Oshoro-maru Marine Science Department, Facility of Fishery Science, Hokkaido University
Seawater is mostly water (H2O) and composed of a mixture of various substances in ionic, colloidal, gaseous, and granular states. The major component dissolved in seawater is sodium chloride and other inorganic salt ions, which account for about 3.5% (by weight) of seawater and are commonly referred to as "salt content. Most of these major components are chlorine (Cl-), sodium (Na+), sulfuric acid (SO42-), magnesium (Mg2+), calcium (Ca2+), and potassium (K+), and the concentration and existence ratio of each ion is almost constant. On the other hand, inorganic salts include compounds composed of nitrogen (N), phosphorus (P), and silicon (Si), which are used for phytoplankton growth and called "nutrients," although the ratio of their presence is small. Other "gaseous components" such as nitrogen (N2), oxygen (O2), and carbon dioxide (CO2), "organic compounds" such as proteins and lipids, and "trace elements" such as iron (Fe) that exist in very small quantities are dissolved in seawater. In addition, seawater also contains non-dissolved substances, such as bacteria and other microscopic organisms, their remains, and mineral particles.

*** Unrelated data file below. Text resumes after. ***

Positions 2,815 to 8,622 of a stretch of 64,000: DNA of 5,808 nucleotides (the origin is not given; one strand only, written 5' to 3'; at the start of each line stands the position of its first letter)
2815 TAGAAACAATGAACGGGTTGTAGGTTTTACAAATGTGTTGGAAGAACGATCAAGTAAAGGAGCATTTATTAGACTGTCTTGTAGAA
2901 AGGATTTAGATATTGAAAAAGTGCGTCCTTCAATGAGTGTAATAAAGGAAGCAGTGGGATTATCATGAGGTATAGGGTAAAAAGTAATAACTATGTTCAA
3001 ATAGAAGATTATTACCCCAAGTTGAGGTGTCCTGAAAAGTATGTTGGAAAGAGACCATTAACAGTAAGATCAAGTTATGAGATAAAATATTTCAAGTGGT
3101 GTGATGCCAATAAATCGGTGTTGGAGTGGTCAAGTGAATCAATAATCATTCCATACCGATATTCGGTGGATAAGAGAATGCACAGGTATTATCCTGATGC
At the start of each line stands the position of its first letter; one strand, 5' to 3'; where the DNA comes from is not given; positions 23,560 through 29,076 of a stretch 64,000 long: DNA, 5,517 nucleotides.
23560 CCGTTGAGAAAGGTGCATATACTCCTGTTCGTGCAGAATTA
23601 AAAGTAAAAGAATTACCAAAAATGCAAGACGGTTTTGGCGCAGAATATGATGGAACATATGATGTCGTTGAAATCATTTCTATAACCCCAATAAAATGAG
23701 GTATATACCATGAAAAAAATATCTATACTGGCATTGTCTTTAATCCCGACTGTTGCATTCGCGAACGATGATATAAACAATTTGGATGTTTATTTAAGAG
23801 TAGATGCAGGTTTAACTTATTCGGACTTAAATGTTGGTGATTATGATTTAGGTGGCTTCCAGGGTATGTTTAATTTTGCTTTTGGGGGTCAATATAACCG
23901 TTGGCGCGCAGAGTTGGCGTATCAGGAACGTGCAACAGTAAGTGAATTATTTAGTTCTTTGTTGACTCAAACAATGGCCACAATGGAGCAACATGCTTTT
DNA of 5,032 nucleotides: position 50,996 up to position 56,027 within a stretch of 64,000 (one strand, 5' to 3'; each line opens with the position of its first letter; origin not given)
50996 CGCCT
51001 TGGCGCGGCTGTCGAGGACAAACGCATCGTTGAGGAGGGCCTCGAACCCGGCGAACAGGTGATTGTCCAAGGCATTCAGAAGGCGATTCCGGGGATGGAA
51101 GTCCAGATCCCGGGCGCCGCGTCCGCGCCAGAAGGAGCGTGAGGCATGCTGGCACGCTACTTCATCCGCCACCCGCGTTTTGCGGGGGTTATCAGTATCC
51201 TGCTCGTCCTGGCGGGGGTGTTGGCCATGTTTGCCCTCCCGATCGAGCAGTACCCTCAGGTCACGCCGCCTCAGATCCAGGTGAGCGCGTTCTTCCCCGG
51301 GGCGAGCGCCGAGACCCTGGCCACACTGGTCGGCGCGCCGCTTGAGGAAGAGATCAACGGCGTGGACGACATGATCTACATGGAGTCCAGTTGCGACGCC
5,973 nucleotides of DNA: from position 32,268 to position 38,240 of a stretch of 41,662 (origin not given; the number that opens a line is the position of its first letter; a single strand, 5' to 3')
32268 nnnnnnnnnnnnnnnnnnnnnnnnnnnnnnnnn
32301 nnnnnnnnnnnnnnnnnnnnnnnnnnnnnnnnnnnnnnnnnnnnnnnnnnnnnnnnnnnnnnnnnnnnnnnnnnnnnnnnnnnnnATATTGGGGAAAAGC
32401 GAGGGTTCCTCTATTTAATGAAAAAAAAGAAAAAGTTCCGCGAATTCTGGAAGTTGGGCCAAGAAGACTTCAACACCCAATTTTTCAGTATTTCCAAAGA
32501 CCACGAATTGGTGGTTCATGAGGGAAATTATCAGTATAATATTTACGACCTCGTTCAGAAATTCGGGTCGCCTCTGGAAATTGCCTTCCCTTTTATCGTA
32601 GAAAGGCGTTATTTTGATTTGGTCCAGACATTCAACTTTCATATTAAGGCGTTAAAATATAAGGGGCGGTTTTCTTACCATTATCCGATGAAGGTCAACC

Figure 1 Components of seawater
塩分などの溶質：Salts and other solutes 水：Water 溶質の内訳：Solute breakdown
Each component of seawater is constantly changing slightly with the movement and mixing of seawater, biological and chemical reactions occurring in seawater, and seasonal and global environmental changes. Understanding these temporal and spatial variations, we can clarify various phenomena occurring in the ocean. Seawater samples must be collected to measure each of the components of seawater. Collecting seawater samples is called "sampling," and the method of collecting seawater samples without mixing with other layers below the water's surface has evolved along with the development of oceanographic observation techniques. This section introduces some of the methods used to collect seawater samples.